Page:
This has led to the birth of the art project, Jerusalem in Exile. The project, which I executed with poet Najwan Darwish, explores and searches for the visual images of Jerusalem in the minds of Palestinians globally. The project is based on the assumption that Jerusalem currently exists as a city in 'exile', which Palestinians are forbidden from accessing. Once in exile, it is inevitable and natural that Palestinians form a mental image of the city. A brief understanding of mental images is necessary as we often describe events wit images already stored in our minds. When we remember things, we tend to remember them in the form of an image. Mental images are agents of memory which undergo stages of editing in which some details are dropped or changed by time. Our reality becomes entrapped or defined by images. It is natural that we tend to forget the presence of mental images because of their quantity, but when we are confronted with a need to remember something, memories flash back and stored images are resurrected with their details transmitted.  We live in a world of images, and often, factual images (which we see in ‘real’ time) interact with mental images because of similarities, in effect, triggering the process of memory. A journey to unravel one of the images (when we decide to remember something) will make this particular image stronger than other ones. We will place it in a different brain compartment and it will become a thought suspended. In essence, Jerusalem in Exile is interested in these suspended thoughts and the meanings they create.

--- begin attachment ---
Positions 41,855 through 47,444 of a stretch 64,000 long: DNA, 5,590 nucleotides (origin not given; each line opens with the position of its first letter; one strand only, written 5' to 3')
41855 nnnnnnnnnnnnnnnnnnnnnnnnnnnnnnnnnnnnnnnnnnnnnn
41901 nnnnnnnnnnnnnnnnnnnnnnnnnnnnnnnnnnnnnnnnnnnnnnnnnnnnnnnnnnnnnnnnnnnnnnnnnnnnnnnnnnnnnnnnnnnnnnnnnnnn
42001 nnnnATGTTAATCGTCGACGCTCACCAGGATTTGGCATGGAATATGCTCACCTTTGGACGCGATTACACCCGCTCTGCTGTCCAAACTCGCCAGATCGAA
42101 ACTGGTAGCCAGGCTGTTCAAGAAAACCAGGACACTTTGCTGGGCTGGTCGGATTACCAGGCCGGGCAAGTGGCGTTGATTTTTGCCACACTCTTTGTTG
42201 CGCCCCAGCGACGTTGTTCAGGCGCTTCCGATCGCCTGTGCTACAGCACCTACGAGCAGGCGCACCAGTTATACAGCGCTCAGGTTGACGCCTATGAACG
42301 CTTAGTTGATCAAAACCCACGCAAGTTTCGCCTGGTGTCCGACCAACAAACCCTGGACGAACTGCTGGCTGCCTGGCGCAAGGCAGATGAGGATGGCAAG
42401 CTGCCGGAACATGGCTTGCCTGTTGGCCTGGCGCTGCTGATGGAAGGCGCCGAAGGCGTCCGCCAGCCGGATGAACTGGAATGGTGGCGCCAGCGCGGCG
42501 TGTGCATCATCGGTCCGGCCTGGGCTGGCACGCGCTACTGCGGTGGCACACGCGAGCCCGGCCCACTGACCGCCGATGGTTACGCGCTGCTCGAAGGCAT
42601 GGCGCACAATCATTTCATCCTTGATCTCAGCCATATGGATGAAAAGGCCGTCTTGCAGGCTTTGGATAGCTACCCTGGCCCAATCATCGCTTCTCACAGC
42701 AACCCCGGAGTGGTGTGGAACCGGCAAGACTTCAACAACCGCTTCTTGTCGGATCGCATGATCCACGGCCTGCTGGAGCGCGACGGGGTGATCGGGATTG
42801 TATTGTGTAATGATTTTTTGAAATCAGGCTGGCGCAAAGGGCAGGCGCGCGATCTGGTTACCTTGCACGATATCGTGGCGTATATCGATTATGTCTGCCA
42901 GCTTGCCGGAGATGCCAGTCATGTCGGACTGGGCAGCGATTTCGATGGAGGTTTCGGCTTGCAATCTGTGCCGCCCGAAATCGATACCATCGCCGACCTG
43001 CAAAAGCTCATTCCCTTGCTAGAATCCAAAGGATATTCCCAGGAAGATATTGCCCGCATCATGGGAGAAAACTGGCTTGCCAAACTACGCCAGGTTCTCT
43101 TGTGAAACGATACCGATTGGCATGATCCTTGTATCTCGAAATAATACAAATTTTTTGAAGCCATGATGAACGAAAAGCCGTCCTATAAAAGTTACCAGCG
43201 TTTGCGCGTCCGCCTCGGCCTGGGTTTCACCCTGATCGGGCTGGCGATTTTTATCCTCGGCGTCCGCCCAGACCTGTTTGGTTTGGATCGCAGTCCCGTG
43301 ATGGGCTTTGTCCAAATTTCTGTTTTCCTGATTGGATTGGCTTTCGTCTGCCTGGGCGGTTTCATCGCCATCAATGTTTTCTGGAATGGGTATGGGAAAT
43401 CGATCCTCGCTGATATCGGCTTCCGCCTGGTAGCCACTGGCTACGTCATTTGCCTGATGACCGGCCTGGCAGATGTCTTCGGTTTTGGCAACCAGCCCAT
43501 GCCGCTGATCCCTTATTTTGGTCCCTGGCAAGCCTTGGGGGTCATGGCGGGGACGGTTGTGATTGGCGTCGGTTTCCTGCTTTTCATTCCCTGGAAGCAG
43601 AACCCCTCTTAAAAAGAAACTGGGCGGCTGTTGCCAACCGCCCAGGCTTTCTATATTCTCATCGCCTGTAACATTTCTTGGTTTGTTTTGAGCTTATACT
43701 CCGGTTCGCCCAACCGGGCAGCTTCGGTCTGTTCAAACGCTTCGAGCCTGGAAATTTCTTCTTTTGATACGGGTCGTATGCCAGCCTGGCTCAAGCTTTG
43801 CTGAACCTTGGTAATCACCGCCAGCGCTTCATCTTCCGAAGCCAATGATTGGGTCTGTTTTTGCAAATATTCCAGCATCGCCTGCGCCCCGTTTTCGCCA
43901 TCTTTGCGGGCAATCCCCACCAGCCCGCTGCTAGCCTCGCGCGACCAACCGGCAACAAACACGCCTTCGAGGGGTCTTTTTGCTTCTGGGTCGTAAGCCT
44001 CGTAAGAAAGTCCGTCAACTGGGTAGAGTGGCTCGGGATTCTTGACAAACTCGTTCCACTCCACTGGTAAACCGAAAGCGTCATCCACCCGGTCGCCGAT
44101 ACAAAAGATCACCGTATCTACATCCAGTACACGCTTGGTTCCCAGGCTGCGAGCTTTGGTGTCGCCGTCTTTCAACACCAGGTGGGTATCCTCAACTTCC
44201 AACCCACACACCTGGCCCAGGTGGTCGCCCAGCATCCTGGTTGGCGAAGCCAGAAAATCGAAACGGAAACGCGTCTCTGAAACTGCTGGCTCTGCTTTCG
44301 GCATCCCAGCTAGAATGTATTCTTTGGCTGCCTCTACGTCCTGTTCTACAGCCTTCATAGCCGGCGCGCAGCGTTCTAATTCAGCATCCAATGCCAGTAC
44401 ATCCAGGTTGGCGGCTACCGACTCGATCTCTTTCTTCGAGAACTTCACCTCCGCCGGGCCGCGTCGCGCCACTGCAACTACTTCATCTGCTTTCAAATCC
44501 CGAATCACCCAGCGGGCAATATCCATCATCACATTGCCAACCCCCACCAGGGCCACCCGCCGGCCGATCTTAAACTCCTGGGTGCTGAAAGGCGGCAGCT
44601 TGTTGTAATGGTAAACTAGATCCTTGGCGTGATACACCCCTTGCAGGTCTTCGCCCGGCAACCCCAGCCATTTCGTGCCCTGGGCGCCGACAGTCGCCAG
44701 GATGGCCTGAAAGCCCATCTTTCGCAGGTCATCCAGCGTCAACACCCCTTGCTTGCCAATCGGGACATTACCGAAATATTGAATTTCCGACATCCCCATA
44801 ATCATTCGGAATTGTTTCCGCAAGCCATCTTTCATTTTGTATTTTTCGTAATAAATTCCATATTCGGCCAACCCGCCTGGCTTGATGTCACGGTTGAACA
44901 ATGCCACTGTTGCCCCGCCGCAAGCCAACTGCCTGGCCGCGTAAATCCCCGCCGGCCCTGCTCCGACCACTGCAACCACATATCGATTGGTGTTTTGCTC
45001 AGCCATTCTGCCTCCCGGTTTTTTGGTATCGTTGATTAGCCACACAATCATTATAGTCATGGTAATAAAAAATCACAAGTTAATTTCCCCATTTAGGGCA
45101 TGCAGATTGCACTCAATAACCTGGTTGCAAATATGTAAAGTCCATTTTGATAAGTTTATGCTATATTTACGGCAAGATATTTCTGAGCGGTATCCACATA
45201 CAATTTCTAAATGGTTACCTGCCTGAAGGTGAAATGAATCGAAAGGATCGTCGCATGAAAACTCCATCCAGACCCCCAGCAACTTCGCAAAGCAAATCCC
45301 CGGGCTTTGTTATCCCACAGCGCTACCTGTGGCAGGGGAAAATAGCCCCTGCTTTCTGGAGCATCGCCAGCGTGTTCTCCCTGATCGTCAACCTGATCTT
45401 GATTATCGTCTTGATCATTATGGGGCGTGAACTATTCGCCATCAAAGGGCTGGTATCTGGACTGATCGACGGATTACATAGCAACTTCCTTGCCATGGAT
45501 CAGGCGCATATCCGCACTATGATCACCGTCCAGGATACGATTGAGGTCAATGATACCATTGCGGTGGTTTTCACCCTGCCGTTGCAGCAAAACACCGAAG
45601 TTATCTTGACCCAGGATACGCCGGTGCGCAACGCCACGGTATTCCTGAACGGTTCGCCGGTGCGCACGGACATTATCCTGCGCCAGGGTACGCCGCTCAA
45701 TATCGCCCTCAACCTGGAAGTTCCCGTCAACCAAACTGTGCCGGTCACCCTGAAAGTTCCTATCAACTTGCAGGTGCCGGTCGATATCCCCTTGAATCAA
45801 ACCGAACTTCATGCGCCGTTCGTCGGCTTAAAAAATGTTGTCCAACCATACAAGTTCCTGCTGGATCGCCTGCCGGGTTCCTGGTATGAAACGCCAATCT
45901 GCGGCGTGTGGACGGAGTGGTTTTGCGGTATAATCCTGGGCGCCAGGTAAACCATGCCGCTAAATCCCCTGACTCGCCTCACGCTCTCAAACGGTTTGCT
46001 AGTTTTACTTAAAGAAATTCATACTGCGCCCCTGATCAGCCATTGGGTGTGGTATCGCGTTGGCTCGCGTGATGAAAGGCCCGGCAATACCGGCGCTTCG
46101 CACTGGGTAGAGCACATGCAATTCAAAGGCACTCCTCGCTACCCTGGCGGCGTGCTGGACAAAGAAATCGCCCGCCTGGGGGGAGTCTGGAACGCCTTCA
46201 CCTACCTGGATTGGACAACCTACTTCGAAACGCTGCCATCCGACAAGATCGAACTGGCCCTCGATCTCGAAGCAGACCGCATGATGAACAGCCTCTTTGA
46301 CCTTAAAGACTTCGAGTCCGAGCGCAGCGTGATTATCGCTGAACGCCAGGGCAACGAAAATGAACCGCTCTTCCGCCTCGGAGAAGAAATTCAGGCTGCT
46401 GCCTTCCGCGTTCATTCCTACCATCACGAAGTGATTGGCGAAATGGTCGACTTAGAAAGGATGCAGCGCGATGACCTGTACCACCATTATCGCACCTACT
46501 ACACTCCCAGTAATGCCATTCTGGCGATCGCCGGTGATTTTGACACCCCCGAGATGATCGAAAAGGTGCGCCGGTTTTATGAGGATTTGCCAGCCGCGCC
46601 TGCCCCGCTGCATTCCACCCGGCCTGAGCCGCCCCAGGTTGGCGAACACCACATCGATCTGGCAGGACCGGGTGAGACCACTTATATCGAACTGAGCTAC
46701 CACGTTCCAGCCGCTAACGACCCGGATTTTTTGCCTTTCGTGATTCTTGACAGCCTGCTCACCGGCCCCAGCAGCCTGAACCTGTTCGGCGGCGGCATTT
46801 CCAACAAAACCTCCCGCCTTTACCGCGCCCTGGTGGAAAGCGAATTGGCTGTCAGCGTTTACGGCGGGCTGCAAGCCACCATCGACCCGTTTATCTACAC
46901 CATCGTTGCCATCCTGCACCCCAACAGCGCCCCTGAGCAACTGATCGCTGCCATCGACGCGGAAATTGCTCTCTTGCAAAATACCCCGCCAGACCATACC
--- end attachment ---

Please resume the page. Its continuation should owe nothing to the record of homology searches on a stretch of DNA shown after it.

For years, the project dwelled on these transmitted mental images and sought to transform and liberate them to photographic images. The artistic effort intended to construct a renewed perception of Jerusalem. The project also sought to liberate Jerusalem from clichés and slogans, and to reconstruct a relationship to it that is more alive, real and intimate. Through artistic means, the new created images of Jerusalem will be replenished and charged in ways that transcend the forced reality on the ground.  In this project, Palestinians can share and explore through text the many different views of Jerusalem, identity and exile. In effect, this will further entice people to share their original experiences. Eventually the project will photographically ‘materialize’ the various mental images of Jerusalem that live within the minds and memories of Palestinians. Jerusalem has been photographed more than any other city in the world. There is hardly anything new a photographer can add. Yet, we have reached a stage where Jerusalem needs visual liberation. In order to try to achieve that, a new dimension must be added to the photographs and to the concept of Jerusalem. This dimension exists in us, deep in the imagination. Reaching that dimension requires a deep look, a journey into the minds of many people; where they will all unite to ‘rebuild’ and ‘reconstruct’ a different form of Jerusalem.